There was an era (not very long ago) when shooting videos and sharing them on the internet was an esoteric art. Then YouTube and some easy-to-use video cameras and software came along and made it easy for regular folks like you and me to shoot anything and post it on the web.
This is what some people refer to as the 'democratization of the tools of production'. It was a concept popularized by the 'Long Tail', a best-seller book by Chris Anderson. Regardless of your own views of that book (there is some controversy about it), the concept of the democratization of the tools of production is evident in YouTube, blogs, music and some other cases.
Where am I going with this? Bear with me for a second.
Not long ago, ‘geeks’ were the only people who could create data-driven applications on the web. And there was a reason for that - doing so required quite a bit of training, and even years to master just one of the many components involved in creating applications - the operating system, database, application server, web server, security…
But that’s not the case anymore. Zoho Creator is another example of the democratization of the tools of production. In this case, it is about the tools for creating web, business and data-driven applications. With Zoho Creator, everyone can create applications for their own particular need.
But the question is – what kind of applications? There are many kinds of applications out there, and while Zoho Creator can certainly be used by professional developers looking to commercialize their applications, but right now I want to focus on the kind of applications that everyone can create on their own, for themselves and their own consumption.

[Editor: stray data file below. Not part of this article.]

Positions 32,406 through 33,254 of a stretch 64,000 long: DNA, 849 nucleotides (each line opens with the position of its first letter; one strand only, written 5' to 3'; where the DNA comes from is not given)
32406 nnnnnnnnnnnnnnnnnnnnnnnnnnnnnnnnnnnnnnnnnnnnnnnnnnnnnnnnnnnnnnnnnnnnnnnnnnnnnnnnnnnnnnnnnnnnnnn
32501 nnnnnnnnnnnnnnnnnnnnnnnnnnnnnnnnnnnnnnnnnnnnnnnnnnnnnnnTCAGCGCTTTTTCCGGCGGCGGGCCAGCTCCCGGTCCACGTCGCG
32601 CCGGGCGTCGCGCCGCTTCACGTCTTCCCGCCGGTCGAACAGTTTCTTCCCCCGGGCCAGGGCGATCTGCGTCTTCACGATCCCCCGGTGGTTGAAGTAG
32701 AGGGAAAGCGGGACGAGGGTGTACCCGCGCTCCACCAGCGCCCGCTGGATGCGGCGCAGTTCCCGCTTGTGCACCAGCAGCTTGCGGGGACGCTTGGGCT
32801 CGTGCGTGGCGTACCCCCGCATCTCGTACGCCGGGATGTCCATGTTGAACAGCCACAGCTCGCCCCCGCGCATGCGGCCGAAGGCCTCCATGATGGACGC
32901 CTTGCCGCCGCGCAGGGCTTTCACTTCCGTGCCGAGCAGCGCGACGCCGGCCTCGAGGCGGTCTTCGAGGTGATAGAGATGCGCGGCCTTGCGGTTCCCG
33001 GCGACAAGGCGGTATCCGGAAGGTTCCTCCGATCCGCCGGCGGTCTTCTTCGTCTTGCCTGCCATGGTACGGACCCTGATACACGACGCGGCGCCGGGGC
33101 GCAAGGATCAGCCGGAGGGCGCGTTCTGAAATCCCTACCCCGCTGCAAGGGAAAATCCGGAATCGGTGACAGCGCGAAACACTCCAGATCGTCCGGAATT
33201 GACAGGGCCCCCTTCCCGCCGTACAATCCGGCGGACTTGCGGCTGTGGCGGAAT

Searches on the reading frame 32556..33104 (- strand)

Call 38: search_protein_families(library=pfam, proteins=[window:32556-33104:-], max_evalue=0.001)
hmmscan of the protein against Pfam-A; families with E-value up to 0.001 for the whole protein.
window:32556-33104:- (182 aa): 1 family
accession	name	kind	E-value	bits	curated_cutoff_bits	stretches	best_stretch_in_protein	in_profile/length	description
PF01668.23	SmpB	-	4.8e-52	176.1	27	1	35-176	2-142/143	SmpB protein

Let me explain with a simple 2-by-2 matrix.
On the horizontal axis we have the 'Complexity of the Application' - how advanced they are in terms of their logic, the formulas and algorithms they use. On the other vertical axis we have ‘Uniqueness of the Requirements'. Lower in the scale means more people share those same requirements. And these two axes are a continuum, but for the sake of this discussion, we'll imagine just two scenarios for each axis.
So in the high-complexity/common-requirements quadrant we have those applications like ERP and CRM. They are complex applications which required a lot of logic, but millions and millions of people share the same basic requirements. Sure, people spend a lot of time (and money) customizing their ERP system, but most of that has to do with the underlying business process than with the software itself.
In the high-complexity/unique-requirements quadrant we have those applications that land rockets on the moon. Don't expect to just 'buy and install' those applications.
Then there are those applications which are low-complexity and share common requirements - that everybody needs. Say, a calendar or calculator application. Pick one, they all yield pretty much the same result and are used pretty much the same way.
But then there are those applications that are not quite as complex as a rocket-launching system, but they are so unique to a particular situation that you can't readily get them off the shelf either. What should we call these? Luckily, Clay Shirky already came up with a name for them - "Situated Software".
Situated Software is the kind of applications people need to collect, share, keep track and report on a variety of data. But they are not long projects that warrant the formal involvement of your IT department, formal methodology and end-less meetings. They might be short-lived projects, almost bordering on disposable software, or they may be applications created to be used for a long while.
In a business environment it might mean keeping track of their IT assets, people registering for an event, managing contacts in a simplified way, tracking bugs, issues or customer requests/comments, etc. For a school, situated software might be about keeping track of student information and their parents, or a simple library records app. There are as many examples as unique ‘situations’ for people – that is, too many to list.
How many? Well, there are already more than 100,000 applications created with Zoho Creator. Zoho Creator makes 'Situated Software' possible for everyone. No, we're not all turning into Star-Wars-and-Star-Trek-loving software developers. We can continue to be regular folks, but we can write our own (situated) software every once in a while.